Marijuana amendment clears final signatures, waits for court
The Florida Division of Elections today confirmed that the proposed constitutional amendment to decriminalize marijuana for medical purposes has received enough valid signatures to make it to the ballot. That leaves the only remaining hurdle: court approval of the language.
The number of signatures validated: 710,508. The number needed by the Feb. 1 deadline: 683,149.
"This is an amazing feat,'' said Ben Pollara, of United for Care, the organization working to get a medical marijuana initiative on the November ballot. "I have to admit, less than a year ago I never thought we'd see this day - but thanks to your support and hard work, we were able to make history together...The only thing holding up official certification and placement on the ballot is the ruling by the Florida Supreme Court, which could come anytime between now and April 1."
The petition drive succeeded in part because of the substantial financial backing of Orlando trial lawyer, John Morgan. Morgan contributed more than $2.5 million to the initiative effort, much of it in the final weeks as the group hired hundreds of petition gatherers to collect the signatures needed in time to have them verified by the Feb. 1 deadline.
Under state law, the group needs 683,149 valid signatures, and must have its language approved by the Florida Supreme Court in order to make it to the ballot.
Attorney General Pam Bondi, House Speaker Will Weatherford, Senate President Don Gaetz and Gov. Rick Scott have all argued to the court that the justices should reject the language as misleading.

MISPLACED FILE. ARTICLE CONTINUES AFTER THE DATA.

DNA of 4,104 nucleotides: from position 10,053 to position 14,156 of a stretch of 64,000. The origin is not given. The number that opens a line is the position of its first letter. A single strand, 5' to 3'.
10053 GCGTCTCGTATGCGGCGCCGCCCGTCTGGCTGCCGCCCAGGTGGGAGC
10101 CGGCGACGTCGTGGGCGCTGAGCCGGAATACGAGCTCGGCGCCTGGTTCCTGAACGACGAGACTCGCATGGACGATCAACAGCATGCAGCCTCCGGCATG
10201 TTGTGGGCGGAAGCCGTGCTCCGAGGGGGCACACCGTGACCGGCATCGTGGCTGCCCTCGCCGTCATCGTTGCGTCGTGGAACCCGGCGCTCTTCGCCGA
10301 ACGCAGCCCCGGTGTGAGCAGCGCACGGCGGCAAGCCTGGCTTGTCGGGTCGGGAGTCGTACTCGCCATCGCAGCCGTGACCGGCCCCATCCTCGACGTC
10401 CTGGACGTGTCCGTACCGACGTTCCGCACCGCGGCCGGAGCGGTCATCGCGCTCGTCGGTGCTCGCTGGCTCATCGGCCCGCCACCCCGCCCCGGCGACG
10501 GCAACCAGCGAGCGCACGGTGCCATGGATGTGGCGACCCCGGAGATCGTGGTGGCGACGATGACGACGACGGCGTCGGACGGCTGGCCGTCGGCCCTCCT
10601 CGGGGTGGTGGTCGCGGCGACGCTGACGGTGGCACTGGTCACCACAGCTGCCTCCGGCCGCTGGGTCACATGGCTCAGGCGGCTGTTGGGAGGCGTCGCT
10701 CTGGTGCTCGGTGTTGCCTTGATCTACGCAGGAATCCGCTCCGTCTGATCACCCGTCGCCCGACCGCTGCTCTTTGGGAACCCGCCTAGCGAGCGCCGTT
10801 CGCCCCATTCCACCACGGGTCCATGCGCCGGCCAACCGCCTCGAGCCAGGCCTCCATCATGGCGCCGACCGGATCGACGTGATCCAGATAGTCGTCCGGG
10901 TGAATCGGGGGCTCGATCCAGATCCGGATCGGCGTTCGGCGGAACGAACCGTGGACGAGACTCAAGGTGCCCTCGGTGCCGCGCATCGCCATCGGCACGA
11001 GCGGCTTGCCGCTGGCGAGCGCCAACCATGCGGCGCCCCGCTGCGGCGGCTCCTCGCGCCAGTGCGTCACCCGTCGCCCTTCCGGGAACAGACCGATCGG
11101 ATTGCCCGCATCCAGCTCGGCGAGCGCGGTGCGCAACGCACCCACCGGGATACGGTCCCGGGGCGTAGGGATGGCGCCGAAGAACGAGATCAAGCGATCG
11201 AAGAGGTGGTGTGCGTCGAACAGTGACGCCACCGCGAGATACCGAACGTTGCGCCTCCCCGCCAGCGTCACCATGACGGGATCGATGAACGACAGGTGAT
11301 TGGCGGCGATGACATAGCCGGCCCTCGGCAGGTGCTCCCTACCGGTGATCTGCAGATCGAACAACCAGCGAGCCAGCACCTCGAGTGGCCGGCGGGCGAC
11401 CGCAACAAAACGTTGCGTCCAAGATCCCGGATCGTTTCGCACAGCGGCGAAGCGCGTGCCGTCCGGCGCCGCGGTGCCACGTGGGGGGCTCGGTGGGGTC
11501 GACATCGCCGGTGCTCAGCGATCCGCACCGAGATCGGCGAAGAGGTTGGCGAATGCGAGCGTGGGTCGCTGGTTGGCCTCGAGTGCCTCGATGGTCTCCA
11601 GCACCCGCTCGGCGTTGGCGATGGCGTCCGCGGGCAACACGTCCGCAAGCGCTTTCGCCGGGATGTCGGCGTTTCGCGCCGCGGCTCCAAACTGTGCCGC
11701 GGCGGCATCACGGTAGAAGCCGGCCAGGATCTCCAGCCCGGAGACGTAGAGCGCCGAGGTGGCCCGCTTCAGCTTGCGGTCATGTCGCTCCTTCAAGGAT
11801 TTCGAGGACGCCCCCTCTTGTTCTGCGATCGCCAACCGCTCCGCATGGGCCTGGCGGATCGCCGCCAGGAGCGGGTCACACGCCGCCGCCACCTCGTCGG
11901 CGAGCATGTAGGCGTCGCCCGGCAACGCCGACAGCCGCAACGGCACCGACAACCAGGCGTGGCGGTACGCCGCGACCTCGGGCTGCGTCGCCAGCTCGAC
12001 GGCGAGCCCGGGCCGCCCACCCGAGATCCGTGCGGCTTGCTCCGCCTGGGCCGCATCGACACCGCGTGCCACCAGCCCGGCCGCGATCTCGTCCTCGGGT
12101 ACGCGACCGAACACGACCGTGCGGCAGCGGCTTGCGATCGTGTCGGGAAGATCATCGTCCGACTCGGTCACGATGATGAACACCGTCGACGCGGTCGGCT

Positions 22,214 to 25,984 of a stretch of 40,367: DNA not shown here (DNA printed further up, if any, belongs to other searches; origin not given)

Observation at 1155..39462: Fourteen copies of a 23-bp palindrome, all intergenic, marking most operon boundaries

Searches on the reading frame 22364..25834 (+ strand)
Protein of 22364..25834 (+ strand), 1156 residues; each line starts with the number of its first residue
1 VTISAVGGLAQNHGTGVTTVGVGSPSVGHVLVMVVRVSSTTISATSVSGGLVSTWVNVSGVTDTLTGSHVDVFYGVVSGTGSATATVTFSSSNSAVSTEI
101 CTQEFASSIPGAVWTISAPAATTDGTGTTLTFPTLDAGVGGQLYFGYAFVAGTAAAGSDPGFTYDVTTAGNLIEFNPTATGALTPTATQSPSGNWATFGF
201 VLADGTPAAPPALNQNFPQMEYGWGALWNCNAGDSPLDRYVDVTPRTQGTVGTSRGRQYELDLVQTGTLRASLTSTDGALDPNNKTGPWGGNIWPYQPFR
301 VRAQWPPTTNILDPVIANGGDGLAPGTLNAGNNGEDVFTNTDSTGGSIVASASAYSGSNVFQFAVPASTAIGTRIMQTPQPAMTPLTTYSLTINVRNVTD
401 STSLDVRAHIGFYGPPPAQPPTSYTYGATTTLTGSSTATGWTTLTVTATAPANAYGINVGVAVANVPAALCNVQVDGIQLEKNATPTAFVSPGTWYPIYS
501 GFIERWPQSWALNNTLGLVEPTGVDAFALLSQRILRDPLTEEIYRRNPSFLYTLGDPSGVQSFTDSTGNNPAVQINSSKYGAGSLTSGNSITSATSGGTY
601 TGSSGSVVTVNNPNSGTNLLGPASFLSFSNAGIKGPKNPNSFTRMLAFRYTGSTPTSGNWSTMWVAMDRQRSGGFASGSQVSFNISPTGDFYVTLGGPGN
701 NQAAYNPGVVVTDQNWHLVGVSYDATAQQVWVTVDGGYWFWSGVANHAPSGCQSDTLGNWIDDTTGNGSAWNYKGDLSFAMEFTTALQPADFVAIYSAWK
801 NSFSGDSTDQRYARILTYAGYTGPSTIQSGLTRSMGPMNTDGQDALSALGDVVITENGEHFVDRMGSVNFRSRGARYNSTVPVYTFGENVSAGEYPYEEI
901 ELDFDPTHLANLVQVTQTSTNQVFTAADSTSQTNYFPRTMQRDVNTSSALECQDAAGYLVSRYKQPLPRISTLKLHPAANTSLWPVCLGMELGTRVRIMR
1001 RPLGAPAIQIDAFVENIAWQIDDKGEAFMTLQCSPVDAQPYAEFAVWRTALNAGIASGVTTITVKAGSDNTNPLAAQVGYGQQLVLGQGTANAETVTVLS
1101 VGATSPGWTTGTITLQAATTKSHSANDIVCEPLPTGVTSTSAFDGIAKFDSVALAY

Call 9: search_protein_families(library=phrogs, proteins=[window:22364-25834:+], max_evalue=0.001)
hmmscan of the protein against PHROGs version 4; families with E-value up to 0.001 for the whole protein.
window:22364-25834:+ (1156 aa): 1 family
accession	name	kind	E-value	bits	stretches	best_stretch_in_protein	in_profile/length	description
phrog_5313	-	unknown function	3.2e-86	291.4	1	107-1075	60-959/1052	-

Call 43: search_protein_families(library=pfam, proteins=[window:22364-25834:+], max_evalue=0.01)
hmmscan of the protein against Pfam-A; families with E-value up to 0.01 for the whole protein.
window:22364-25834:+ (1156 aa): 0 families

The proposed amendment would allow people to buy marijuana at state-regulated dispensaries if they obtain written permission from a doctor who attests that they need it for medical reasons. The amendment prohibits people from growing their own marijuana and allows the Legislature to shape the details of the enforcement provisions.
Recent polls have shown that voters throughout the state, from both parties and amid all demographic groups, strongly support the sale of marijuana for medical use, even though federal law prohibits it. Medical marijuana is legal in 20 states and the District of Columbia and is legal for recreational use in two states, Colorado and Washington.
The shift in attitude is changing opinions in the Florida Legislature as well. Legislators in the House have proposed a bill to allow for the decriminalization of a strain of marijuana that is low in the psychoactive properties, THC, and high in properties that help to control seizures. One strain, known as Charlotte's Web, is considered medically promising for children who suffer from severe seizures.